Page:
The view from Adam Morales’ boat on the water near Pierre Part, on the outskirts of the Atchafalaya Basin. (All photos: Julie Dermansky)

This photo essay is one of a five-part series with Atlas Obscura and Olympus. We asked some of our favorite photographers to take a quest with an Olympus E-M5 Mark II camera, and these are the results of their adventures. All photographs in this story were taken with an Olympus E-M5 Mark II with a 12-40mm Pro lens. To see the full series, go here.

Louisiana-based photographer Julie Dermansky first heard about artist Adam Morales while shooting a report on the Bayou Corne sinkhole. As a photographer who focuses on environmental issues, she was intrigued to meet the artist behind the driftwood creations drawn from the Atchafalaya Basin, the largest wetland and swamp in the United States.

On a sunny day in early November, Dermansky visited Adam’s Cypress Swamp Driftwood Family Museum. Morales took her out onto the water, where he collects his driftwood, and gave her a tour of his property and his art. Pieces of driftwood and sculpture crowded the area around his Museum, some of which is for sale, and some, he prefers not to part with. Here is part one of the Atlas Obscura/Olympus series—a glimpse into the work and environment of one of Louisiana’s most singular artists. 

Adam Morales at the entrance to Adam’s Cypress Swamp Driftwood Family Museum in Pierre Part, Louisiana. 

Loch Ness Monster sculpture across from the Driftwood Museum, damaged by a storm.

Out on the water with Adam Morales, near his museum, among moss-covered cypress trees. The Atchafalaya Basin stretches to almost one million acres.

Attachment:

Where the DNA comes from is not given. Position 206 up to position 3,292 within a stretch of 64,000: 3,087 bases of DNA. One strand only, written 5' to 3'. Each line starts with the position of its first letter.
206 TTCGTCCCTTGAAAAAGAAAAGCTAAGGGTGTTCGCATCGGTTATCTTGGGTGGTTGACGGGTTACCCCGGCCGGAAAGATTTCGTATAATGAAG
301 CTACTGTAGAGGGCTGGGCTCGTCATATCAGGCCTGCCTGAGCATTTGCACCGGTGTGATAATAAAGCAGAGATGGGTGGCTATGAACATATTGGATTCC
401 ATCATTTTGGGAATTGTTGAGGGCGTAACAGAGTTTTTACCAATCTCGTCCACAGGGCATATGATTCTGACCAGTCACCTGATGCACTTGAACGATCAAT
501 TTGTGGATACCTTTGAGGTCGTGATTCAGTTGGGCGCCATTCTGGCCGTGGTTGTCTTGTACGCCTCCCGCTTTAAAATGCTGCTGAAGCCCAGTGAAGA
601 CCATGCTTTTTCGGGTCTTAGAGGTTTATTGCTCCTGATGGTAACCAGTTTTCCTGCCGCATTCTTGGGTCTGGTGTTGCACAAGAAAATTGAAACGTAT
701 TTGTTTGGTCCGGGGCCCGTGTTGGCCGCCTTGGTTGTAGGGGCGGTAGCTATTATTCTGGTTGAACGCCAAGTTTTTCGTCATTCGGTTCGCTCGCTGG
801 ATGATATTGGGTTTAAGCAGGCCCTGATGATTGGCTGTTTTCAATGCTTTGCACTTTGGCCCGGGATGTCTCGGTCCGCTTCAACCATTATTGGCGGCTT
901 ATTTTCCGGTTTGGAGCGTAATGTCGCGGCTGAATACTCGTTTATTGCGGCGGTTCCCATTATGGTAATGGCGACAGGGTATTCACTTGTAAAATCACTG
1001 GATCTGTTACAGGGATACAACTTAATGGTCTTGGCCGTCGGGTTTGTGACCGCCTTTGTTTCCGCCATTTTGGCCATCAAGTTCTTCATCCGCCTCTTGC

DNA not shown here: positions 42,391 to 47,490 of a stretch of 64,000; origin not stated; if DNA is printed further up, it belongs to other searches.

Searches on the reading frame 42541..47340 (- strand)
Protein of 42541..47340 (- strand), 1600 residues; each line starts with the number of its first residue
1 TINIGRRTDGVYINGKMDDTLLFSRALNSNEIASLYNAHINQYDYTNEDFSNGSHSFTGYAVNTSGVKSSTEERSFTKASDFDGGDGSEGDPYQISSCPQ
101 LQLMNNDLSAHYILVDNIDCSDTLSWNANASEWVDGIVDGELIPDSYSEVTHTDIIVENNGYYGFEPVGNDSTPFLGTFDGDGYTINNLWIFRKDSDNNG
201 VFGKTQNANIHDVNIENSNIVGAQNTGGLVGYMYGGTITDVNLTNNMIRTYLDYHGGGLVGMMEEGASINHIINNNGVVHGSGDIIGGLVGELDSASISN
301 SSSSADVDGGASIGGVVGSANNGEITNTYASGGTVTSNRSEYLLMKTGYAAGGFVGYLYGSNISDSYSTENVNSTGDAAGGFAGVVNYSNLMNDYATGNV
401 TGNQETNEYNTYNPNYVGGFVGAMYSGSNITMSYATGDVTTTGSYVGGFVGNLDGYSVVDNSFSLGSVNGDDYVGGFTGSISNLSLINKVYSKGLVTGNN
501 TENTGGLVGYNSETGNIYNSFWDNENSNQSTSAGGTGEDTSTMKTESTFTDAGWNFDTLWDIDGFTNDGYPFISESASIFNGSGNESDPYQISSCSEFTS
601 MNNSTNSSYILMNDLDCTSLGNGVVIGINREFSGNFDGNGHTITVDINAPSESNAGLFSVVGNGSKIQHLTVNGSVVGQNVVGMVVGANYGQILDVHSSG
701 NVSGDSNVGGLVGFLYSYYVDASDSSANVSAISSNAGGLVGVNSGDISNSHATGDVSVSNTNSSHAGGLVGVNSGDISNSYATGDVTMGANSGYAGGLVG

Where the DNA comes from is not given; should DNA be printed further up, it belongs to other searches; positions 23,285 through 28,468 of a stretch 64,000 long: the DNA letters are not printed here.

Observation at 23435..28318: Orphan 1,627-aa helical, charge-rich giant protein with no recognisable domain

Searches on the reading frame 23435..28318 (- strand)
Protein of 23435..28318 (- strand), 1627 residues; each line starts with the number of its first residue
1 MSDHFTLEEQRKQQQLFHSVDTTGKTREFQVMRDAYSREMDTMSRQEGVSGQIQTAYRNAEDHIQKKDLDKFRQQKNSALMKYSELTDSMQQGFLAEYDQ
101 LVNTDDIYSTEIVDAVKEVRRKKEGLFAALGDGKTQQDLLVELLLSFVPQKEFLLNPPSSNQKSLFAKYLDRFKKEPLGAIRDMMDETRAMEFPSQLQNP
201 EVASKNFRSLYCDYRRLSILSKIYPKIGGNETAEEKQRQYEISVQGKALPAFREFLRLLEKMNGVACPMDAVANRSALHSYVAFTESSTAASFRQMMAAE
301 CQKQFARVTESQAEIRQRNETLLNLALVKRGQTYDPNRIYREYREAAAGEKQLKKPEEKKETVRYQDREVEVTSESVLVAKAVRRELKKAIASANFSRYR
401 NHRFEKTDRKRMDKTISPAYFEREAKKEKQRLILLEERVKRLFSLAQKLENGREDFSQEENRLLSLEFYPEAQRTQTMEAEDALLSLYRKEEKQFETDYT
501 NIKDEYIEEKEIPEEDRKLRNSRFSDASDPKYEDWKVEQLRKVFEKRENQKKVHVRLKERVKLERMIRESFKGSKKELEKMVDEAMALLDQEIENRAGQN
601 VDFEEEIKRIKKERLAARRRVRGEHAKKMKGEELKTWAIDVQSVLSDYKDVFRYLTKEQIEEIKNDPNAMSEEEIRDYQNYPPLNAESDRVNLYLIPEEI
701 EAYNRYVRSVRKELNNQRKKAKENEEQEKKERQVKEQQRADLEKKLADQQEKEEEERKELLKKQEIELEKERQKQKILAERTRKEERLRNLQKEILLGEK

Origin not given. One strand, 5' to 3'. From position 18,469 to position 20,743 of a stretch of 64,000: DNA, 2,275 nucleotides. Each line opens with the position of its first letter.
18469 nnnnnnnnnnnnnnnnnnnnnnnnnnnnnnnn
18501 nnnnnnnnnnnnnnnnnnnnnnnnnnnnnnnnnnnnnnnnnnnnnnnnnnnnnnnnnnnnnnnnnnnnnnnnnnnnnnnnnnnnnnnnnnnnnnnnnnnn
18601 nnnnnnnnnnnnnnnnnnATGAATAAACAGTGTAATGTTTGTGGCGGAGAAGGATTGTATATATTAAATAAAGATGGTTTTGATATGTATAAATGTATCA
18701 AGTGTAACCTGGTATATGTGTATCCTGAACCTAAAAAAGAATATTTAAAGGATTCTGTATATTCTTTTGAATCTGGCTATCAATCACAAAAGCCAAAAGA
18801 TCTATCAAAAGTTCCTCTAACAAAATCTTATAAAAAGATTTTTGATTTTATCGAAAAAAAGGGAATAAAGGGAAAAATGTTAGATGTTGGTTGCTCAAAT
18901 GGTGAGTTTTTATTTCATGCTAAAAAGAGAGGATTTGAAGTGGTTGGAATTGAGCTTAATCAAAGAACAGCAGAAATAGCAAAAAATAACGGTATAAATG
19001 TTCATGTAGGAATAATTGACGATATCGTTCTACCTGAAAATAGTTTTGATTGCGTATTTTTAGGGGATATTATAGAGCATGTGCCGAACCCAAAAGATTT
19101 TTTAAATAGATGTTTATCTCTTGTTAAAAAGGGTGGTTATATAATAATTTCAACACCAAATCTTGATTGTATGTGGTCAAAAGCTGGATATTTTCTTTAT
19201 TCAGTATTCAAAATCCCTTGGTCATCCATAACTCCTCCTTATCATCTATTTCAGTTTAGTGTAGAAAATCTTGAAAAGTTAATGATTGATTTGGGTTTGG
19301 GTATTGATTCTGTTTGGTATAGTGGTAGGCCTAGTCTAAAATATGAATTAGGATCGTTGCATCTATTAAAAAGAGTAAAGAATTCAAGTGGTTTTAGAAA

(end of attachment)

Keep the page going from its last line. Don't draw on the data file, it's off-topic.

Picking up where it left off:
Adam Morales on his boat. One of the things that makes Morales’ sculptures unique is that none of them are carved. They are all either screwed, nailed or tied together. He adds glass taxidermy to many of the pieces. Others are simply found objects that caught his eye. 

Hollow cypress trees on the water in Bayou Pierre Part. “I have a gift for seeing animals in driftwood,” Morales said, which he attributes to God.

Morales’ masterpiece—a Statue of Liberty from driftwood. It was lent to the American Visionary Art Museum in Baltimore for a period in 2009, before being returned to its home at the Driftwood Museum. 

Driftwood sculptures of Pierre Part swamp people. Many episodes of the TV series Swamp People are filmed in the Atchafalaya Basin. 

Adam Morales relaxes on his porch. Next to him is some of his equipment, and one of his best selling series of works, his owl sculptures. 

A wooden path leads to the swamp behind the Museum, where Morales has countless sculptures and densely laid out scraps of cypress driftwood he has collected, that are all for sale. The piles of dried driftwood are sorted and labeled, with everything from birds to human body parts to guitars.

Julie’s cat Little Kitty took a shine to the owl sculptures that Julie purchased. She bought five owls and Morales gave her a sixth as a lagniappe, a cajun word for bonus. Morales’ work can only be bought in person as he is not set up digitally to collect payments and make shipments. He is, however, open to visitors.